Parents of toddlers are frequently putting their irons into the fire and asking me questions about how to prevent their child from getting iron deficiency anemia. Well being the iron man that I am (not), let me provide some information on this topic.
Iron is needed to build up your red blood cells, which bring oxygen into your body. Without enough red cells, your body does not get enough oxygen and begins to feel weak and tired. Recent studies have shown that even a mild decrease in iron stores may not just make your child feel run down, but can affect your child’s brain growth and impact their ability to pay attention, stay alert, and learn.
The most common reason for iron deficiency is not eating enough iron-containing foods, or needing an extra supply at times of growth (which is why this problem is most commonly seen in infants and teens, especially teen girls). Recent studies suggest that as many as 12-15% of infants and toddlers may be iron deficient.
Recently the American Academy of Pediatrics revised their dietary iron policy, recommending varying the amounts of iron based on a child’s age. Your child’s doctor can tell you how much iron they should be getting and you can then check food labels to insure they get an adequate daily supply.
Iron is usually found in foods that our children like to eat. For infants, it may be in iron-fortified cereals. In older children, iron can be found in meat, fish, poultry, green leafy vegetables as well as peas and beans. We also know that when you eat fruits or other foods rich in vitamin C, it can increase the amount of iron being absorbed from the other foods we eat. By the way, broccoli makes a great food because it is rich in both iron and vitamin C. In rare cases, if the diet is not rich in iron, then iron drops or medication may be needed and prescribed by your pediatrician.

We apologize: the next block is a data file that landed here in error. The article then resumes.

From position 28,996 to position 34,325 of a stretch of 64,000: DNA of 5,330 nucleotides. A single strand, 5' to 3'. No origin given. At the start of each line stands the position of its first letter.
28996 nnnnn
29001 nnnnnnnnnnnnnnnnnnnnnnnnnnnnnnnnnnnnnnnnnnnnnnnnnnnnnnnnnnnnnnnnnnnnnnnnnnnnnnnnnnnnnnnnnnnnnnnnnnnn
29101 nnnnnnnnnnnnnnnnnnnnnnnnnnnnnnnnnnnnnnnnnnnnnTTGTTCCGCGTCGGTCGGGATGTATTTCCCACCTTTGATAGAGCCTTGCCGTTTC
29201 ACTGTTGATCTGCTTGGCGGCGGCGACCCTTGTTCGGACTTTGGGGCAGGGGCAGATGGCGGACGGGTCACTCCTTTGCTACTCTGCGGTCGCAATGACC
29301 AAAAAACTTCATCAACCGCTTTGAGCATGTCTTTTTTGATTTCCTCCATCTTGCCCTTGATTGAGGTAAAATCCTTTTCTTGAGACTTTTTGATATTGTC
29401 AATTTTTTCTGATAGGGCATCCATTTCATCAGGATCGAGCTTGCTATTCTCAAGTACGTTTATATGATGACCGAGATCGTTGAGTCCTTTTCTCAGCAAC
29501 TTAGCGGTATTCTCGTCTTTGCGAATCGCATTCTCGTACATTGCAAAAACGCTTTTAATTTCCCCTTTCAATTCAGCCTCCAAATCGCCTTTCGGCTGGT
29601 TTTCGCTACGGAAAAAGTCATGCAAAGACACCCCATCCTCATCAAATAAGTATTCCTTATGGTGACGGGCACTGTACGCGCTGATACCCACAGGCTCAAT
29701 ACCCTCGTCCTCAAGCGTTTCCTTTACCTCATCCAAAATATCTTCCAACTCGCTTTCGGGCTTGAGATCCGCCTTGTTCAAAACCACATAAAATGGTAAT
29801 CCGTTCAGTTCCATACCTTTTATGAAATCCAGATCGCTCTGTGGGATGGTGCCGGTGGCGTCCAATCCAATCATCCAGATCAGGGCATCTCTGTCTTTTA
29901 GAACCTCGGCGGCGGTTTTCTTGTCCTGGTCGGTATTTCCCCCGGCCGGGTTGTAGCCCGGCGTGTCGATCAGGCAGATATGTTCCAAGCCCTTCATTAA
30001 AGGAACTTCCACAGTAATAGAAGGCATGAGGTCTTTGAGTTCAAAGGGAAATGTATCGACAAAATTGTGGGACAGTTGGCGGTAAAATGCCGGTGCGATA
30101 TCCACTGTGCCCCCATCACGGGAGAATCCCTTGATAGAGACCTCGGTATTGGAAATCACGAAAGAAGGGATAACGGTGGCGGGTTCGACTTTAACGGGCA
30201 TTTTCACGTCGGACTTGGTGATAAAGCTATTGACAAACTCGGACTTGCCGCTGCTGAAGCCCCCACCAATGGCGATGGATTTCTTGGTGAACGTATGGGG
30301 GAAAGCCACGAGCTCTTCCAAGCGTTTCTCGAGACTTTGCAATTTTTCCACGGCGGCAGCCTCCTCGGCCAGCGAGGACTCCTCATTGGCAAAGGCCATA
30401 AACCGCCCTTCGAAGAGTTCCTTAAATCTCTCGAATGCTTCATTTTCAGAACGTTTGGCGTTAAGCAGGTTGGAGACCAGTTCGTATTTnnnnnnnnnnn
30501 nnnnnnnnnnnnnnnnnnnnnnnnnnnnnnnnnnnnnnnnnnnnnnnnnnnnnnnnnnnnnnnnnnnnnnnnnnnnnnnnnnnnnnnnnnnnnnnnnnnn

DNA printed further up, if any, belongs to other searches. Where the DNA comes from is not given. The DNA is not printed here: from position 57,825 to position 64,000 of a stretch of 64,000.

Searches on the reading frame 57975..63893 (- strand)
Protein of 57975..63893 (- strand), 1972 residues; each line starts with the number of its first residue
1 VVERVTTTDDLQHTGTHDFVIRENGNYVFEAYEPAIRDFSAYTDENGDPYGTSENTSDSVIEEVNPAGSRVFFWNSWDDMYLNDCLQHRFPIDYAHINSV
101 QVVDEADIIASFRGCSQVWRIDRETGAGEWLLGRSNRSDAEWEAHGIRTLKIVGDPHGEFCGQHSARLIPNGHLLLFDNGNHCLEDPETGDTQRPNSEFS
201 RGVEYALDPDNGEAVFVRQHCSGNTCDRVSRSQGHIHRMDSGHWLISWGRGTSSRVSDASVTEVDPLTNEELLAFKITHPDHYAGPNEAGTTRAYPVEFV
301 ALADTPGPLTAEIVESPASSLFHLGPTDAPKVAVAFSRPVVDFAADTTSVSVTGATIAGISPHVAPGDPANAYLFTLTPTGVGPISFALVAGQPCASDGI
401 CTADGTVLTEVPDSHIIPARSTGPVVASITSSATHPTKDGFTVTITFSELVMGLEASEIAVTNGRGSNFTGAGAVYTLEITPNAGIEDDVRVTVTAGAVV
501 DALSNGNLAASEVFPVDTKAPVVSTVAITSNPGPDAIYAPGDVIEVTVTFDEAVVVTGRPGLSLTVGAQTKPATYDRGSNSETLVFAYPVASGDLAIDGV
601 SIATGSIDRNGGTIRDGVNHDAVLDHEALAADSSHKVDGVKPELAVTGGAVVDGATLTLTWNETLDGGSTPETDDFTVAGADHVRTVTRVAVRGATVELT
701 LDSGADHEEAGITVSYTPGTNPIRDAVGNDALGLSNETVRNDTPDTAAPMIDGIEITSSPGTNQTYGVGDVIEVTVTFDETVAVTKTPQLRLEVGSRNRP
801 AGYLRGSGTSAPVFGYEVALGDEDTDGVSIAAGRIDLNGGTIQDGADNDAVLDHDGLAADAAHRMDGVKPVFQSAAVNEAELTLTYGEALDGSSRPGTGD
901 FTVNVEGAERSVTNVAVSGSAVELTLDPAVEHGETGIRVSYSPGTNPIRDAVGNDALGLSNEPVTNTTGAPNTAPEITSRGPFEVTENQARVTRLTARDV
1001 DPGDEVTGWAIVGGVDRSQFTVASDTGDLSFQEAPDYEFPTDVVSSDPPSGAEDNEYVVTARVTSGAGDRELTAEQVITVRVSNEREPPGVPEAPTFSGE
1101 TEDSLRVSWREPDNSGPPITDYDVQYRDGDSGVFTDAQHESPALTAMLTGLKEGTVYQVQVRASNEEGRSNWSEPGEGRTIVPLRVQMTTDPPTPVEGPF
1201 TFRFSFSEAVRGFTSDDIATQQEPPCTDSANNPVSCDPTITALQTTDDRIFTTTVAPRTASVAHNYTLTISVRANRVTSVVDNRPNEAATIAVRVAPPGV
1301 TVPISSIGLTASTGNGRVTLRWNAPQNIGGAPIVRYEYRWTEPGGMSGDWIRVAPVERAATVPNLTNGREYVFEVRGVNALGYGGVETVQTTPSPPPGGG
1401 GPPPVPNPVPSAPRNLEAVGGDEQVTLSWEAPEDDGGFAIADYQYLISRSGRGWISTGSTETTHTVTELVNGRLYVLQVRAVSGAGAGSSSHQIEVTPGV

Hopefully tips like this will iron out any questions you might have when it comes to making sure your child gets enough iron.
Lewis First, M.D., is chief of Pediatrics at University of Vermont Children’s Hospital at the University of Vermont Medical Center and chair of the Department of Pediatrics at the Larner College of Medicine at UVM. You can also catch “First with Kids” weekly on WOKO 98.9FM and WPTZ Channel 5, or visit the First with Kids video archives.